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14 July 2012
Saturday 14 July, 3.00 - 6.00pm
An echo of Bloomsbury’s radical and creative heritage, the Bloomsbury Mystery Play will be a living tableaux of costume, pageantry and song conceived by artists J&K / Janne Schäfer and Kristine Agergaard, and The Errorists / Hilary Koob-Sassen and Andreas Köhler taking place on and around a sculptural platform created by FOS.
As a theatrical form, mystery plays were traditionally used to embellish biblical stories but the Bloomsbury Mystery Play will narrate a more secular journey through ideologies of contemporary living; the rituals of daily life, our interactions with others and the possibilities for arranging the world around us. This is an eccentric celebration of the peculiar and the visionary: a platform for voices crying out how things might be.
This event is organised by Camden Arts Centre in the spirit of Bruce Lacey’s ritual performance works of the 1980s and to accompany his exhibition.
It is free to attend and will go ahead come rain or shine. Supported by Love Camden, Camden Council and The Danish Arts Council.
The Bloomsbury Mystery Play will be staged around a specially commissioned stage by FOS and presented in two parts:
3.00 – 4.00pm
Calling for water, calling for nettles, calling for gold, calling for dreams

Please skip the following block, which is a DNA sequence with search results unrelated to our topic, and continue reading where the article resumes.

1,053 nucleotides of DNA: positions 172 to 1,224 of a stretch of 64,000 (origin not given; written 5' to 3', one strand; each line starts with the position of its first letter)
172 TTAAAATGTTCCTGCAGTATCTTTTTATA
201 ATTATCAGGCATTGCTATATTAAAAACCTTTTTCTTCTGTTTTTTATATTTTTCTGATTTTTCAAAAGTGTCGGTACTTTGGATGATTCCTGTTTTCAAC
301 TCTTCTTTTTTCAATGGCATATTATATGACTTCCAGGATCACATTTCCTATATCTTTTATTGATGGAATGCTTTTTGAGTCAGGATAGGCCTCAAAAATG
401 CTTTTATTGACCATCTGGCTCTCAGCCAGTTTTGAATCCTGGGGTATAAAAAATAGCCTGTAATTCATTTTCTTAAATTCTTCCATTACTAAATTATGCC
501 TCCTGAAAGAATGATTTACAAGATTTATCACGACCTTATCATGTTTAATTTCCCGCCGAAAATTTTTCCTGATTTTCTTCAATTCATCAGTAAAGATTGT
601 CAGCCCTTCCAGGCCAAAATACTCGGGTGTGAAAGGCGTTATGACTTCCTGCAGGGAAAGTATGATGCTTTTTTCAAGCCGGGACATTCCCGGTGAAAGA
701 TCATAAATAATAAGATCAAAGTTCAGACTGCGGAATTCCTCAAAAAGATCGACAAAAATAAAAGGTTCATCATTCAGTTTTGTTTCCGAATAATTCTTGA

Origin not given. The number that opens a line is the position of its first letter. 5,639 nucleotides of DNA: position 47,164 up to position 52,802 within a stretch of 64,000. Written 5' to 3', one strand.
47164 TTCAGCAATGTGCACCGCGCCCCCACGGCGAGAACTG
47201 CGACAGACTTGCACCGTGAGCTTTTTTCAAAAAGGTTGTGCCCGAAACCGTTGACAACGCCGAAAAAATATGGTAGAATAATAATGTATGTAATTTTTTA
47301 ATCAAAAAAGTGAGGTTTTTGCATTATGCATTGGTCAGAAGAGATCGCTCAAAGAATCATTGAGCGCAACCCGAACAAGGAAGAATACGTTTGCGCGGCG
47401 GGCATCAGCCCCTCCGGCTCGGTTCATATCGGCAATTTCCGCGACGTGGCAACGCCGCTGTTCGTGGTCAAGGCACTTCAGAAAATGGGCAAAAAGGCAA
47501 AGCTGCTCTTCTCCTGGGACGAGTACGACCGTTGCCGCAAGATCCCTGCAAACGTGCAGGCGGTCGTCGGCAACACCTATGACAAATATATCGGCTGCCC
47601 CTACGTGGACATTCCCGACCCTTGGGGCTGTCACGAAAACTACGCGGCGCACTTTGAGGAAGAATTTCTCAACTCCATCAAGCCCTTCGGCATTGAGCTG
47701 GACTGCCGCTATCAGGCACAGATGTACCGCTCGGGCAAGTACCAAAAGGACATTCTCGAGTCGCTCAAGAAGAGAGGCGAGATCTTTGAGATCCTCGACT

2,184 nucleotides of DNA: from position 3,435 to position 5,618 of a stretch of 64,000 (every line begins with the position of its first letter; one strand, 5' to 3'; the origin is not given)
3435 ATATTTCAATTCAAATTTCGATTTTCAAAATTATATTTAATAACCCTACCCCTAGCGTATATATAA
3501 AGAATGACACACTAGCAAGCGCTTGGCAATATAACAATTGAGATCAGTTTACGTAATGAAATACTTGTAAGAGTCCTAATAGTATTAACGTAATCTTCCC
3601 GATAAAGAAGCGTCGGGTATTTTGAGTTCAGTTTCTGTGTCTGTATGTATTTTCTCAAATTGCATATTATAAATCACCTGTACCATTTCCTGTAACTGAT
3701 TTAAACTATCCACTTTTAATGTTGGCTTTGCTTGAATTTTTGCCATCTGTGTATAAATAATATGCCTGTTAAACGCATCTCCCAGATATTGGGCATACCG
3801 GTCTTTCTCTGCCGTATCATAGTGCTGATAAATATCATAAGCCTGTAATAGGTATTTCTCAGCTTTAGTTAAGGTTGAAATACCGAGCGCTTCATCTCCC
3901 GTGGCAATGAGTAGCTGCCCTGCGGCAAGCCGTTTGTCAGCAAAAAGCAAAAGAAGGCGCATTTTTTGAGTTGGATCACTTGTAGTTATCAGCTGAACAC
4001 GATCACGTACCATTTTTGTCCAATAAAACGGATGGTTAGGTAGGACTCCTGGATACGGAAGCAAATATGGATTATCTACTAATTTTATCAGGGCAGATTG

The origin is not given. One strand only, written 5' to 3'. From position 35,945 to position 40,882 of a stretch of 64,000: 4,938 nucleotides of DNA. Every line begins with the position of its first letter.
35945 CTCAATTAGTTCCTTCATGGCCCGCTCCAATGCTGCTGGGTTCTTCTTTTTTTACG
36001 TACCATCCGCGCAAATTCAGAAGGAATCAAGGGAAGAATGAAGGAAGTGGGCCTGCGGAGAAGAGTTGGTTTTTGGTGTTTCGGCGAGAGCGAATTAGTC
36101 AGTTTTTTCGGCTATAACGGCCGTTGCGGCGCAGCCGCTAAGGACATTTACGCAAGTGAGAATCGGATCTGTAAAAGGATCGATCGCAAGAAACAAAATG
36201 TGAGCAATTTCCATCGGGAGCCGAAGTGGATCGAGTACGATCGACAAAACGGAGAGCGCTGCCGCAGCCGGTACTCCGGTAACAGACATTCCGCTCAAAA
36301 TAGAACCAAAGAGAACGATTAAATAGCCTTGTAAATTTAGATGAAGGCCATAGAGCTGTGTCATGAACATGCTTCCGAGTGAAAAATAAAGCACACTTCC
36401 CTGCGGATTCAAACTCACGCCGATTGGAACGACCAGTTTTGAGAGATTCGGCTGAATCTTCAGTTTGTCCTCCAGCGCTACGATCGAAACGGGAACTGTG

J&K / Janne Schäfer and Kristine Agergaard present a series of vignettes that take the form of living tableaux, merging performance and installation, appropriating symbols and imagery from magic rituals and alchemic processes. Each scene is a ritual marking an essential element of life, with an appreciation of the natural passing and cycle of time, featuring a text piece by Neal Brown and guest performers Nissa Nishikawa and Jonathan Bonnici. Their work investigates the mechanisms behind the cultural production of belief; ideas of identity, spirituality, utopia and, ultimately, civilisation.
5.00 – 6.00pm
The Errorists: A Syntax Octopus At The Axes Of Pattern And Phrase
The Errorists / Hilary Koob-Sassen and Andreas Köhler present a concert of excursions into a model of social desire with cello, vocals, percussion, ink and steel. The songs begin with stagings of sculptural drawings twisted from steel rod like bigger beggars' gift to tourists. Sitting on a little dance floor with a little proscenium up above to welcome you on the tour are an octopus seeking handholds in the ink and also Dante and Virgil before the wall of history in purgatory. Narrations of these sculptures assign meaning to the X,Y and Z axes of the song and dance moves. From these stagings of desire - thrashing for traction on the larger background - patterns of words emerge.